Agro-biodiversity was estimated to contribute about 40% to the GDP and more than 90% of employment and merchandise export earnings in 2010. The fisheries, forestry and wildlife sectors contributed 12.8% towards the GDP in the same year. Biodiversity satisfies a number of socio-cultural functions in Malawi as well. Most Malawian ethnic groups believe in the existence of a supernatural being or ancestral spirits associated with graveyards or mountain areas covered by forest biodiversity. Major tourist attractions in the country include water bodies, national parks, wildlife reserves, mountains and cultural heritage sites that provide site-seeing, photographic safaris and mountain hiking opportunities. Lake Malawi National Park is of global importance for biodiversity conservation due to its fish diversity in particular. It is estimated that more than 250,000 people along the major fishing areas depend on fish as a source of food (the fisheries sector provides 60-70% of total animal protein in Malawi) and livelihood. In addition, Malawi has over 131 plant species which are used as medicinal plants (e.g. Kombe (Strophathus kombe) used locally for healing stomach ulcers and sexually transmitted infections).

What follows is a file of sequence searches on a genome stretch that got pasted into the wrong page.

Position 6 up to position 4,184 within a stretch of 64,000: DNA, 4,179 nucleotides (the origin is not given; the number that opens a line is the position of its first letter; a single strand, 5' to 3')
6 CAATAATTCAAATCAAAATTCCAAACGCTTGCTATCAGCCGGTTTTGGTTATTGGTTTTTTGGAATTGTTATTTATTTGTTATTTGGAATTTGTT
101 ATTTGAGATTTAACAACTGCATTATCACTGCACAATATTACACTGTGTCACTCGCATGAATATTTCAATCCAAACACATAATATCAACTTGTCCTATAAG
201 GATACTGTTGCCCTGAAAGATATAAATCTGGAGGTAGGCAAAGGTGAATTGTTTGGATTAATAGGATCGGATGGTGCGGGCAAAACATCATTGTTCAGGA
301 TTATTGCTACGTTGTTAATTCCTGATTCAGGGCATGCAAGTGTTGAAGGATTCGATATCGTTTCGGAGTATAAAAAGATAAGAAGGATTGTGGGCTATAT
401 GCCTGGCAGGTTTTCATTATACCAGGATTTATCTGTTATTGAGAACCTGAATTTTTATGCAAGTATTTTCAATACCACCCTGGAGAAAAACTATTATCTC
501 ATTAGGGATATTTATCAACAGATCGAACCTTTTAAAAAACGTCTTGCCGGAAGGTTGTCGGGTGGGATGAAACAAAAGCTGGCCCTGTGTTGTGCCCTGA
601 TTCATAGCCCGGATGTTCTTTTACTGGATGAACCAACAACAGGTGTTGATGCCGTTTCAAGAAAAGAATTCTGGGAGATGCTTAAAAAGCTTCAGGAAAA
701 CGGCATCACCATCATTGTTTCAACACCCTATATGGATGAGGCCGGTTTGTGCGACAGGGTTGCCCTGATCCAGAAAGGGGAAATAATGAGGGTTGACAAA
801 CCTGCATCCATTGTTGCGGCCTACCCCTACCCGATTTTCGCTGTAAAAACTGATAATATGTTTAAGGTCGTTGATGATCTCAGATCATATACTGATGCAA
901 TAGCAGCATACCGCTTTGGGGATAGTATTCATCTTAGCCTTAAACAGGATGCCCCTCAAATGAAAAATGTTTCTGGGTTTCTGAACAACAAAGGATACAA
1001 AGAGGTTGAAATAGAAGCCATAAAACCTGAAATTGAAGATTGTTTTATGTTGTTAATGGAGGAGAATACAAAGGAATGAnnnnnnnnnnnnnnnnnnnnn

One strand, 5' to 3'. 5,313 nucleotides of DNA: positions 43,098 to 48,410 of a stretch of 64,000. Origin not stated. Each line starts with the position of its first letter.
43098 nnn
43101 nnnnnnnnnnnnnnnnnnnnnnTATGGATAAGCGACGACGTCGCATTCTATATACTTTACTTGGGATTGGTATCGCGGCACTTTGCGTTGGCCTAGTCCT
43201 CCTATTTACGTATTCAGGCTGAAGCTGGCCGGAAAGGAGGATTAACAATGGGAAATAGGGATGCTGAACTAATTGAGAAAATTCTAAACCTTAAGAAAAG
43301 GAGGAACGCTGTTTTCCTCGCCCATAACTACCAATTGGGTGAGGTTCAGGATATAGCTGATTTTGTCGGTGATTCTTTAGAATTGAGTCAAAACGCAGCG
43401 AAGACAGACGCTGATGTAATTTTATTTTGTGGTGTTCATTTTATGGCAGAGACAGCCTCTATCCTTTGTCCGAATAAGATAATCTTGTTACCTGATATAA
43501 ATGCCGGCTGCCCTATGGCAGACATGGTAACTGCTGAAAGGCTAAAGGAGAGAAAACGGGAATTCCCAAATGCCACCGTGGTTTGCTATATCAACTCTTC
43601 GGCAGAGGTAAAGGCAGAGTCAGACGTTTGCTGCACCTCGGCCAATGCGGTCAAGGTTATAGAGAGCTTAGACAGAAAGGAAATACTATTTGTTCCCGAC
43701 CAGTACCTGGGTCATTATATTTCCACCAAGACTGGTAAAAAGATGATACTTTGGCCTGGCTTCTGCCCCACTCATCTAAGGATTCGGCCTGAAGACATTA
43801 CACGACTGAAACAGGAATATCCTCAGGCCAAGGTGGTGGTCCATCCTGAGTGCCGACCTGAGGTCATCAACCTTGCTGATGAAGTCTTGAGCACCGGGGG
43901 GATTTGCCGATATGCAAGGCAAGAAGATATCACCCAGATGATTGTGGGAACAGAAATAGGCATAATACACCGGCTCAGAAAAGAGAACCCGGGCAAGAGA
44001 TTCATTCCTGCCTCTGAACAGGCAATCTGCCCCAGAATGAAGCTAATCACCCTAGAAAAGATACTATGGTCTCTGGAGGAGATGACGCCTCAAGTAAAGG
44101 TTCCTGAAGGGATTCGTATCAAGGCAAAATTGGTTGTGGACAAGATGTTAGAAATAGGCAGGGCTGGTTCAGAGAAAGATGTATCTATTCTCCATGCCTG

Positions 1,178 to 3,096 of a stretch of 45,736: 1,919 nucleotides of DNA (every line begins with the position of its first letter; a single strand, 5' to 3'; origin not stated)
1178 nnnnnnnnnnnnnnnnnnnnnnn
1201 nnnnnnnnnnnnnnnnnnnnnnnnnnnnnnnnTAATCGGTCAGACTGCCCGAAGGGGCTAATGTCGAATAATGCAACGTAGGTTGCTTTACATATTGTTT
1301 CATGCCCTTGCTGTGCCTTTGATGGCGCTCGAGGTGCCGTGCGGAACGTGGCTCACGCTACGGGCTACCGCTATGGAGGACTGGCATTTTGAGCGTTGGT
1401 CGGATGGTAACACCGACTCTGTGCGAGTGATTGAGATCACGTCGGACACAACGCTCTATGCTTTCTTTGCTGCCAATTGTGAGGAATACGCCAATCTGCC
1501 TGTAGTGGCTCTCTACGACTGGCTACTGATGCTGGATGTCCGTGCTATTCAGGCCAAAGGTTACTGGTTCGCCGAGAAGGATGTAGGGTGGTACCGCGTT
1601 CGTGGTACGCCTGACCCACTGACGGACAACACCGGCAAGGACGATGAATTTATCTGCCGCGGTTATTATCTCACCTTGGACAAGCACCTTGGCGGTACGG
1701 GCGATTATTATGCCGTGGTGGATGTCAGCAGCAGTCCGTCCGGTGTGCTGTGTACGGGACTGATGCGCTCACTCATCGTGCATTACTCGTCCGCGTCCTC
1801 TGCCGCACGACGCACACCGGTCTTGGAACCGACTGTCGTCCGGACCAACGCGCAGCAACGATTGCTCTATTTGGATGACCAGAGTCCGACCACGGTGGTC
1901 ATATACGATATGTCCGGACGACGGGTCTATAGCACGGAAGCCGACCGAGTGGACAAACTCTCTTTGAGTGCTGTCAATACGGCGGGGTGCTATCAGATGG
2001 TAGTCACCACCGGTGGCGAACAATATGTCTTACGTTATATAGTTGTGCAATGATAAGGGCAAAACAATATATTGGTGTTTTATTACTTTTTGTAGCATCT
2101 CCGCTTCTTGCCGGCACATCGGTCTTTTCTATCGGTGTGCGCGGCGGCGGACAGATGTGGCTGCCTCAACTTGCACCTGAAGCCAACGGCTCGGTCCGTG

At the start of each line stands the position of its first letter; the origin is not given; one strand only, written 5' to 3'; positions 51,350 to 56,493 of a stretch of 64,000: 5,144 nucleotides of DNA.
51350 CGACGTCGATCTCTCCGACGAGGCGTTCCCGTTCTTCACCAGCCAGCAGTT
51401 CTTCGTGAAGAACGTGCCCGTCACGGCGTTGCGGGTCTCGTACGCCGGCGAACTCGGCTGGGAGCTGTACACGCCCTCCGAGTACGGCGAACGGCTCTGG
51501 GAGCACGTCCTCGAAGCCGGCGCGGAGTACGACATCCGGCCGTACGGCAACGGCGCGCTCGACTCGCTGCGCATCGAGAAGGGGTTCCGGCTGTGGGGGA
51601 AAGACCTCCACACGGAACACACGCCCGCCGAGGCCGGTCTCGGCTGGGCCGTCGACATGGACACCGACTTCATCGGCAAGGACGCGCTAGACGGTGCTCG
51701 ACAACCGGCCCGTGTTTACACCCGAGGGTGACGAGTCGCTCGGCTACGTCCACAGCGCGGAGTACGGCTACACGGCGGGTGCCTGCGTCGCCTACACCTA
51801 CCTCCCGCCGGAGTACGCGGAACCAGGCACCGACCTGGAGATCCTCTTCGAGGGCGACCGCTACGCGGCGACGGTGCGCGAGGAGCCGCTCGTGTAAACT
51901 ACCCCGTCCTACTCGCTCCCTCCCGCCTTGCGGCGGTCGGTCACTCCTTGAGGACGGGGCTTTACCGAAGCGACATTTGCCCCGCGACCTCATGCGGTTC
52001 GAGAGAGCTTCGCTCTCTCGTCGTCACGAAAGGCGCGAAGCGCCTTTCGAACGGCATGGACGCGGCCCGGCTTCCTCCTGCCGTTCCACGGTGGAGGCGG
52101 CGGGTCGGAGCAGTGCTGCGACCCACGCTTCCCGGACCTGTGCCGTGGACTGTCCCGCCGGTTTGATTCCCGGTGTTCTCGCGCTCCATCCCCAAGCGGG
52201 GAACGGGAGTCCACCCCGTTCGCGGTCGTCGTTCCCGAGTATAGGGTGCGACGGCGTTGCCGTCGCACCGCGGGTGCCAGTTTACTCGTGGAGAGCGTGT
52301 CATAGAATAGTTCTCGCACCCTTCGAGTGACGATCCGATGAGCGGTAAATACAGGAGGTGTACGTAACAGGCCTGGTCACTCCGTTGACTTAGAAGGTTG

Main pressures on and drivers of change to biodiversity (direct and indirect)

The main pressures on biodiversity consist of habitat loss and fragmentation, overexploitation of biodiversity, invasive alien species, pollution and climate change.

Measures to Enhance Implementation of the Convention

Implementation of the NBSAP